I do not favor the Obama plan, but this is not because I like insurance companies. My own family has suffered from their self-interested advice. Fortunately, even in our broken and imperfectly free market system, we were able to get different opinions and better care. This is not because we are wealthy, but because we are free to bring our own values to bear on medical decision.
Congress should act to increase competition and decrease government's already large role in health care. A little medical trust busting may be necessary. Government should not end up destroying competition by putting private companies in unfair competition with a larger state run health care option.
When private hospitals, insurance companies, and medical personnel abuse this trust, the state must intervene.
Sane regulation is the answer, not creating an even larger single bureaucracy likely to be staffed with the same people that worked for the old insurance companies, but now granted gold-plated federal pensions and health care!
Finally, giving government more control of health care will only encourage ideologues of both the right and the left to politicize health care even more than it is. Why? They will try to protect themselves from the other side and mandate their own particular vision of good health care.
Conservative governments will provide different answers than liberal governments. Women might get a free abortion under one party, but lose the ability to get extraordinary care under a "quality of life" test if they had a serious disease. Another party might cut off government funding of abortion, but increase spending on the end of life.
The political problems will only multiply as the Supreme Court that turned abortion into a raging political controversy is forced to make multiple decisions about our "rights" within government health care. Why? Politicians will dodge these hard decisions and push them off on the courts and unelected civil servants.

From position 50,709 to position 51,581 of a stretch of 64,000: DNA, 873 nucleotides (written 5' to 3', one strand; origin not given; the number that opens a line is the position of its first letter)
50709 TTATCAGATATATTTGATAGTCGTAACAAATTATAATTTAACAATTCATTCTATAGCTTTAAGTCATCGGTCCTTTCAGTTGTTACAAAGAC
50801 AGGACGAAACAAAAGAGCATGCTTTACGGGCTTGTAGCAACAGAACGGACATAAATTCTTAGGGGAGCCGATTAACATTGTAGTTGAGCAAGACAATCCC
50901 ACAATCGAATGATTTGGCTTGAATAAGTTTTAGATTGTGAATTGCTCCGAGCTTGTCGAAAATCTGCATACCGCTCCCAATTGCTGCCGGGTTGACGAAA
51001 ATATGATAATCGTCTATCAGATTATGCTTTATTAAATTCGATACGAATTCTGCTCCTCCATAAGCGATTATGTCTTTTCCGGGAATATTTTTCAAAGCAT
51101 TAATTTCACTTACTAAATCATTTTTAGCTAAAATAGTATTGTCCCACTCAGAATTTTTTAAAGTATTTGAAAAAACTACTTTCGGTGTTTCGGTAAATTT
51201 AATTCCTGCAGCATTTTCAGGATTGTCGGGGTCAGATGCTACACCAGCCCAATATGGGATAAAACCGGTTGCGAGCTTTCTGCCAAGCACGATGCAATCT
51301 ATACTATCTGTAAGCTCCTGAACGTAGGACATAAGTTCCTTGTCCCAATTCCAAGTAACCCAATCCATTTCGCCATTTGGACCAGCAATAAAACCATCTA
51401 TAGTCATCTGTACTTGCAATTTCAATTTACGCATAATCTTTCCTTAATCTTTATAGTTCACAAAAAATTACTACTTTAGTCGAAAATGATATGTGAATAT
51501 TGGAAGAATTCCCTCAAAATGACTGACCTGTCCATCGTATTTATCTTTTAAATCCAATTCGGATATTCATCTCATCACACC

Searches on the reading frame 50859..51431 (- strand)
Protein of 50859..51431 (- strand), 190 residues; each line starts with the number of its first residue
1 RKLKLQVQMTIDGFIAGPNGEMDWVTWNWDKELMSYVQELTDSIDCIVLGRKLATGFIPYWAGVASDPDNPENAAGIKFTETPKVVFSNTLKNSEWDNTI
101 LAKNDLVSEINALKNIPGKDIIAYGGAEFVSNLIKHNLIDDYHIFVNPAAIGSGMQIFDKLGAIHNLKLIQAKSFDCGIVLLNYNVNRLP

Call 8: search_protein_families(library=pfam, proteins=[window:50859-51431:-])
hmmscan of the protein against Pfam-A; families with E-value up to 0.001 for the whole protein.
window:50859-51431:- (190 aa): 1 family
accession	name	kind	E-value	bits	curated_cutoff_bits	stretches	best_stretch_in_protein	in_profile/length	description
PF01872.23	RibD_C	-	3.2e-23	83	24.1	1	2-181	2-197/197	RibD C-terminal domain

The same sort of people that flock to work at the DMV will be making end-of-life decisions. Bluntly, my biggest fear is not death panels, but decisions made by the kind of person who loves corporate human resource meetings. Wicked decisions will come from lethargy, incompetence, and a desire to produce multiple binders filled with research on every issue before acting.
We will get medical care by incompetent panels, but we will be dead just the same.
Don't let good intentions end up empowering government workers to set the ethical standards for end of life care and counseling. Every office knows that if they hand out some power the local Michael Scott will seize it and try to abuse it. You can get away from a bad boss, but you cannot get away from a bad government. Don't give the federal Michael Scotts more power over our health care.
Posted by: bw437 | November 9, 2009 12:10 PM
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Posted by: twmatthews | November 7, 2009 1:51 PM
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Posted by: John Mark Reynolds | November 7, 2009 10:27 AM